Although the various major historical, philosophical, and ideological currents are rich and complex, how the world's leading educators interacted with the context of their lives to create their own meanings of education cuts across this complexity. Because an individual's life is multifaceted, biography becomes a tool that provides a clear, interdisciplinary way to look at the development of educational ideas. Each educator treated leads us to a broader and more generous appreciation of our educational heritage, and often illuminates current challenges.
The book provides students with an interesting and personal but structured way to examine the historical and philosophical foundations of education. The first chapter examines how educational biography can be used in teacher and professional education programs. The following sections are included in each of the subsequent 24 chapters:
Historical and Philosophical Foundations of Education: A Biographical Introduction, Fourth Edition, offers the following features:
It is not easy to choose the major figures to treat in a book such as this. Every professor of history and philosophy of education has his or her own favorites. After consultation with professors who used the third edition, I determined to again feature the 21 theorists, philosophers, and educators who were treated in that edition. The fourth edition includes two new chapters, Chapter 2 on Confucius and Chapter 24 on Paulo Freire. I decided that a discussion of Confucius would broaden the book into more of a world history and philosophy of education by examining an educator whose ideas were—and remain—a powerful force in Chinese and Asian culture and education. A discussion of Freire provided the opportunity to not only examine liberation pedagogy but also to conclude the book by commenting on new trends in educational philosophy such as neo-Marxism, existentialism, postmodernism, and critical theory. I have included my ongoing research on Maria Montessori and her method in a revised Chapter 21.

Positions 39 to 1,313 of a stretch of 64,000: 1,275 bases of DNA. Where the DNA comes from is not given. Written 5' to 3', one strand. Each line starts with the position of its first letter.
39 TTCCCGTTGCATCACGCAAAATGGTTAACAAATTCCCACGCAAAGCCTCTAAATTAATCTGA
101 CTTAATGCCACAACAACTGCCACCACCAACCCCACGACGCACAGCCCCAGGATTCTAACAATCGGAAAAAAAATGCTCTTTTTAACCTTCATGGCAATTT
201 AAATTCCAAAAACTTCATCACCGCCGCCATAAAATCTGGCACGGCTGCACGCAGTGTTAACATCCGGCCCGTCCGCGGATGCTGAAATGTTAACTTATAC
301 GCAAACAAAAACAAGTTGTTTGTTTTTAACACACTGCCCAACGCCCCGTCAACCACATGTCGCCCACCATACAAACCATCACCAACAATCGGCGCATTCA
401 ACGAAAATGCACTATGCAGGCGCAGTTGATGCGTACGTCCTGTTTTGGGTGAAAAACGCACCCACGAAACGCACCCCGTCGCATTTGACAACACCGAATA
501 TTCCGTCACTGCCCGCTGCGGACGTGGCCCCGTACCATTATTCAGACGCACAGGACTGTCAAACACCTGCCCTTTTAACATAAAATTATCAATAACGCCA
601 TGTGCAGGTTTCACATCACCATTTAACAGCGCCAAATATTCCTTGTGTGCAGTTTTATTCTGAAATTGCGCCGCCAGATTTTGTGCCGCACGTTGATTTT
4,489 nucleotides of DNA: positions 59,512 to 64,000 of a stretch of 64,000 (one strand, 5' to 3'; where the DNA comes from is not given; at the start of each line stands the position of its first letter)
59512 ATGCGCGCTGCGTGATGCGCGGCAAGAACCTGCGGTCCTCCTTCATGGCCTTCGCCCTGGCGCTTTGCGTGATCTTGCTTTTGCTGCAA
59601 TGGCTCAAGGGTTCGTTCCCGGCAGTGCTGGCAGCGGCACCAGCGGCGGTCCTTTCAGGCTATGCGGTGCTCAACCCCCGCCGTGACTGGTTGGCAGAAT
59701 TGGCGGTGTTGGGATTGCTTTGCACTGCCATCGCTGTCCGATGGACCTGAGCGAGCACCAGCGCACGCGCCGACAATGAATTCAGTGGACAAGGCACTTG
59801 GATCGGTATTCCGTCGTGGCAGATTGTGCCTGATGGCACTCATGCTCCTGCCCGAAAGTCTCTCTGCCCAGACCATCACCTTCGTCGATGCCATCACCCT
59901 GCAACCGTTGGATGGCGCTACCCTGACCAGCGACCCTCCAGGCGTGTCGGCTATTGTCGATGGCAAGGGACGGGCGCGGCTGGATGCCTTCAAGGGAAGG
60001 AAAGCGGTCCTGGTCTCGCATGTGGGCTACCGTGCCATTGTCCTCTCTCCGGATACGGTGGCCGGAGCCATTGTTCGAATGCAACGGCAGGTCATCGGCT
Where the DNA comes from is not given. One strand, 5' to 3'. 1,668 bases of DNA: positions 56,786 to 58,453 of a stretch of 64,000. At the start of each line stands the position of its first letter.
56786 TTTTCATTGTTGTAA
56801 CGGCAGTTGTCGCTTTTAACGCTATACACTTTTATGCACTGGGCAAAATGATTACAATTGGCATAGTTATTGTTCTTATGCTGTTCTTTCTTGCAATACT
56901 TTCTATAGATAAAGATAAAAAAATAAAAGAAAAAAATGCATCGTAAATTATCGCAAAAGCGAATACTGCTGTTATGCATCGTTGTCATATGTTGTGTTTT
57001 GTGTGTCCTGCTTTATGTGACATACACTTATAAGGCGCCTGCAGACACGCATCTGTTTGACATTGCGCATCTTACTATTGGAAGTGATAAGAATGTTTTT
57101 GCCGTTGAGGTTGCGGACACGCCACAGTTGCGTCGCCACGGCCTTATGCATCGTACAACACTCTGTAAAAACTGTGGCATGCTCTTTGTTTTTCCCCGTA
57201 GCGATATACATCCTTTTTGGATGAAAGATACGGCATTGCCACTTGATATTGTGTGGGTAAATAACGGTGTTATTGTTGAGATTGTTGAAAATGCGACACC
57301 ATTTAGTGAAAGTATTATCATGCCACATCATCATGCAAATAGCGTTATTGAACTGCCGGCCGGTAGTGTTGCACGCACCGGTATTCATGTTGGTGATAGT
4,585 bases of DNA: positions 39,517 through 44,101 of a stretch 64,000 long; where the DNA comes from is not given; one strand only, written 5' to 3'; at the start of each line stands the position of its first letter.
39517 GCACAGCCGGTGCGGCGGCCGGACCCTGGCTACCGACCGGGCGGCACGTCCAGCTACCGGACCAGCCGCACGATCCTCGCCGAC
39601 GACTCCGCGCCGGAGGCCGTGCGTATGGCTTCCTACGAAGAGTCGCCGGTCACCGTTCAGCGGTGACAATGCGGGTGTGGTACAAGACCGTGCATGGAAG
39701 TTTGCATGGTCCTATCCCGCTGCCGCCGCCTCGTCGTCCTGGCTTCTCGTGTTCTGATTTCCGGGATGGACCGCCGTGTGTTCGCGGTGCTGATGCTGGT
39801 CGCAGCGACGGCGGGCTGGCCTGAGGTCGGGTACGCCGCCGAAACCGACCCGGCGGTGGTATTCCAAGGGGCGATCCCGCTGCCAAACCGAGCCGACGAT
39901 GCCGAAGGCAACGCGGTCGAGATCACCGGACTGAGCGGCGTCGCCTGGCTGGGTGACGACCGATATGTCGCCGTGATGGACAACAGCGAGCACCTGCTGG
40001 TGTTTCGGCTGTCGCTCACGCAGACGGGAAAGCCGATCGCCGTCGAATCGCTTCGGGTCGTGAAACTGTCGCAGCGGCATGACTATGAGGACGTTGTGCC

The fourth edition has been updated and the suggested readings revised to include recent publications in the field. In particular, biographies of Mary Wollstonecraft, Jane Addams, John Dewey, Maria Montessori, and Mohandas Gandhi have been expanded to reflect new biographical treatments of these people. Chapter 13 on Wollstonecraft has been revised to position her more firmly as a pioneer in feminist theory of education. Chapter 19 on Addams includes more insights about her struggle against the conventional Victorian restrictions on women's freedom to make career and life choices. Chapter 20 on Dewey, examining his early life and education, portrays him as a person who responded to his times emotionally as well as philosophically. Chapter 21 on Montessori includes more discussion of her conception of a science of education, her orientation to educational psychology, and her broader social theories. Chapter 22 on Gandhi places him more deeply in the South African and Indian contexts in which he formulated his philosophy of nonviolence.
1. Educational Biography and the Historical and Philosophical Foundations of Education.
2. Confucius: Proponent of Educating for a Harmonious Society.
3. Plato: Idealist Philosopher and Educator for the Perfect Society.
4. Aristotle: Founder of Realism.
5. Quintilian: Rhetorical Educator in Service of the Emperor.
6. Thomas Aquinas: Scholastic Theologian and Creator of the Medieval Christian Synthesis.
7. Desiderius Erasmus: Renaissance Humanist and Cosmopolitan Educator.
8. John Calvin: Theologian and Educator of the Protestant Reformation.
9. Johann Amos Comenius: Pansophist Educator and Proponent of International Education.
10. Jean-Jacques Rousseau: Prophet of Naturalism.
11. Johann Heinrich Pestalozzi: Proponent of Educating the Heart and the Senses.
12. Thomas Jefferson: Advocate of Republican Education.
13. Mary Wollstonecraft: Proponent of Women's Rights and Education.
14. Horace Mann: Leader of the Common School Movement.
15. Robert Owen: Utopian Theorist and Communitarian Educator.
16. Friedrich Froebel: Founder of the Kindergarten.
17. John Stuart Mill: Proponent of Liberalism.
18. Herbert Spencer: Advocate of Individualism, Science, and Social Darwinism.
19. Jane Addams: Advocate of Socialized Education.
20. John Dewey: Pragmatist Philosopher and Progressive Educator.
21. Maria Montessori: Proponent of Early Childhood Education.
22. Mohandas Gandhi: Father of Indian Independence.
23. W. E. B. Du Bois: Scholar and Activist for African American Rights.
24. Paulo Freire: Advocate of Liberation Pedagogy.